Persons aged 65 and over who live in families with members below aged 65 were included in this analysis. In these instances, health care expenses for all family members were included in the measures of total family expense.

Out-of-pocket health-related expenditures
Out-of-pocket costs across all members of the family were summed to calculate total out-of-pocket spending on health care services. Then out-of-pocket premium costs were summed across all health insurance policies covering family members. Private insurance premiums as well as Medicare Part B premiums were included. For example, for an elderly couple with retiree coverage, the retiree insurance premiums and Medicare Part B premiums were summed for each family member. Premiums were prorated to account for the number of months of coverage during the year.

Family type
Individuals were classified into two family types: single adults and married couples. Those who live with their children or other relatives account for only 1.4 percent of the elderly population; due to sample size limitations, results for this group were not reported separately.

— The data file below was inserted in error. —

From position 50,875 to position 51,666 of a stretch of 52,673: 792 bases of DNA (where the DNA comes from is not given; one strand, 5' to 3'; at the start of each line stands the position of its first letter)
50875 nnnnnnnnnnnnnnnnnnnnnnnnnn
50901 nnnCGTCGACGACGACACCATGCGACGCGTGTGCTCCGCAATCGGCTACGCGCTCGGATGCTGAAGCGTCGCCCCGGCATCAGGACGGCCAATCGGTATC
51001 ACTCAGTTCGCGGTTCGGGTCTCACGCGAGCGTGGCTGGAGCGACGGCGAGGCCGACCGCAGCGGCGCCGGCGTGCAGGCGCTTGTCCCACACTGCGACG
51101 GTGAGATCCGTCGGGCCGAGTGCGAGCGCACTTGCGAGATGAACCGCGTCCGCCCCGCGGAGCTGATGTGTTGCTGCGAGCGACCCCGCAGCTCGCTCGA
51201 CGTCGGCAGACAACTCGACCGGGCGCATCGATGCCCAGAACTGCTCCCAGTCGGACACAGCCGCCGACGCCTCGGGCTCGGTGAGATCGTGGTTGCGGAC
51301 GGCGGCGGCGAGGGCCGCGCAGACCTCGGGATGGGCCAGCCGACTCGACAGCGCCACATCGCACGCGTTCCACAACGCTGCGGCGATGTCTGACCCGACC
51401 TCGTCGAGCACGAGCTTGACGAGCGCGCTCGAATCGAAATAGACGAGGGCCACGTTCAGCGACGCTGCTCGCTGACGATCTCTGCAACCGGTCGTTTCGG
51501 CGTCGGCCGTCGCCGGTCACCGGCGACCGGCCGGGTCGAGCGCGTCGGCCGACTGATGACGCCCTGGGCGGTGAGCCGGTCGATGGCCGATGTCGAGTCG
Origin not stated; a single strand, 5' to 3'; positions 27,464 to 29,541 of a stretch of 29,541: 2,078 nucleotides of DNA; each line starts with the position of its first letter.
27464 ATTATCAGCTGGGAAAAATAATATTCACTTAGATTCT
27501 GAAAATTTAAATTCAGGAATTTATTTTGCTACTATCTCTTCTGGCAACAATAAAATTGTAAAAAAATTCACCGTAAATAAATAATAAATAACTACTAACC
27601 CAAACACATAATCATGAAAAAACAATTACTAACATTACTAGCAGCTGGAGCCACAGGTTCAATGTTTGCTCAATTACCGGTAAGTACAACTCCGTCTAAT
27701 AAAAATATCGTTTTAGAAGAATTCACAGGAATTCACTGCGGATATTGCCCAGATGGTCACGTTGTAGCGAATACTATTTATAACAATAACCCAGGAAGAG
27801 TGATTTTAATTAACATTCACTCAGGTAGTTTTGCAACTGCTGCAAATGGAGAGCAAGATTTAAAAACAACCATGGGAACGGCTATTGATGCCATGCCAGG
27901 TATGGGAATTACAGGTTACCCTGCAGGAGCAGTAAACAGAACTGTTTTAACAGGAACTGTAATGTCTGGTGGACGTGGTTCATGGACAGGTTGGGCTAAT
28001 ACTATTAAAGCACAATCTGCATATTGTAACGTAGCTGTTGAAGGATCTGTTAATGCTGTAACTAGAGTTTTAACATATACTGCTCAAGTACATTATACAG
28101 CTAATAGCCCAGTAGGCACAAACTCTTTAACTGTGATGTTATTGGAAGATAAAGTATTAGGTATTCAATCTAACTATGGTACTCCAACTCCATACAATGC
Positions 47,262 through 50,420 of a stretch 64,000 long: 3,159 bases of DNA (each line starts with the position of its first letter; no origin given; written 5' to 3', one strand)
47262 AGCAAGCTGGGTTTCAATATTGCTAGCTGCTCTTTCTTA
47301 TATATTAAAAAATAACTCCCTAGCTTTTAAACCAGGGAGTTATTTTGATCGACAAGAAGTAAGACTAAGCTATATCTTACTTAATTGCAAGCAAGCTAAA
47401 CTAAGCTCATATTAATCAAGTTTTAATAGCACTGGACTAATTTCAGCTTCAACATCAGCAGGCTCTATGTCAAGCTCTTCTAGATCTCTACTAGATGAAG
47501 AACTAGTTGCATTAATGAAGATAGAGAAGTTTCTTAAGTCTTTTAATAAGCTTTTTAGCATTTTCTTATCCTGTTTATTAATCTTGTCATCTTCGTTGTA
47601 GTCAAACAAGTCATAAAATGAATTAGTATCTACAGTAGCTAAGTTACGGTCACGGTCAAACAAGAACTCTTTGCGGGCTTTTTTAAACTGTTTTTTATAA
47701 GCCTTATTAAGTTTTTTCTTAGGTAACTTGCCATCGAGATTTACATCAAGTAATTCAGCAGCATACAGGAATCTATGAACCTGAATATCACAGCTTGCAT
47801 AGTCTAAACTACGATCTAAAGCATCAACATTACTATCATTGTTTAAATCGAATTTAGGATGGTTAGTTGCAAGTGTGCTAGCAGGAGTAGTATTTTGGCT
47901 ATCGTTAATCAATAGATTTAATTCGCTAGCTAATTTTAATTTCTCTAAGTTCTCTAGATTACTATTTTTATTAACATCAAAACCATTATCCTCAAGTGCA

Poverty status
Family income is defined in terms of poverty status, the ratio of the family's income to the Federal poverty thresholds, which control for the size of the family and the age of the head of the family (see the 2003 U.S. Department of Health and Human Services Poverty Guidelines at http://aspe.hhs.gov/poverty/03poverty.htm for more details). The following classifications were used:
  • Poor: Persons in families with income less than 100 percent of the poverty line, including those whose losses exceeded their earnings, resulting in negative income.
  • Near poor and low income: Persons in families with income from 100 to less than 200 percent of the poverty line.
  • Middle income: Persons in families with income from 200 to less than 400 percent of the poverty line.
  • High income: Persons in families with income at or above 400 percent of the poverty line.
Insurance status
Health insurance status is at the individual level. Health insurance status was hierarchically defined using insurance status as of the Round 1/3 interview:
  • Medicare and private insurance: This category includes persons classified as Medicare beneficiaries and covered by a supplementary policy from a current or former employer.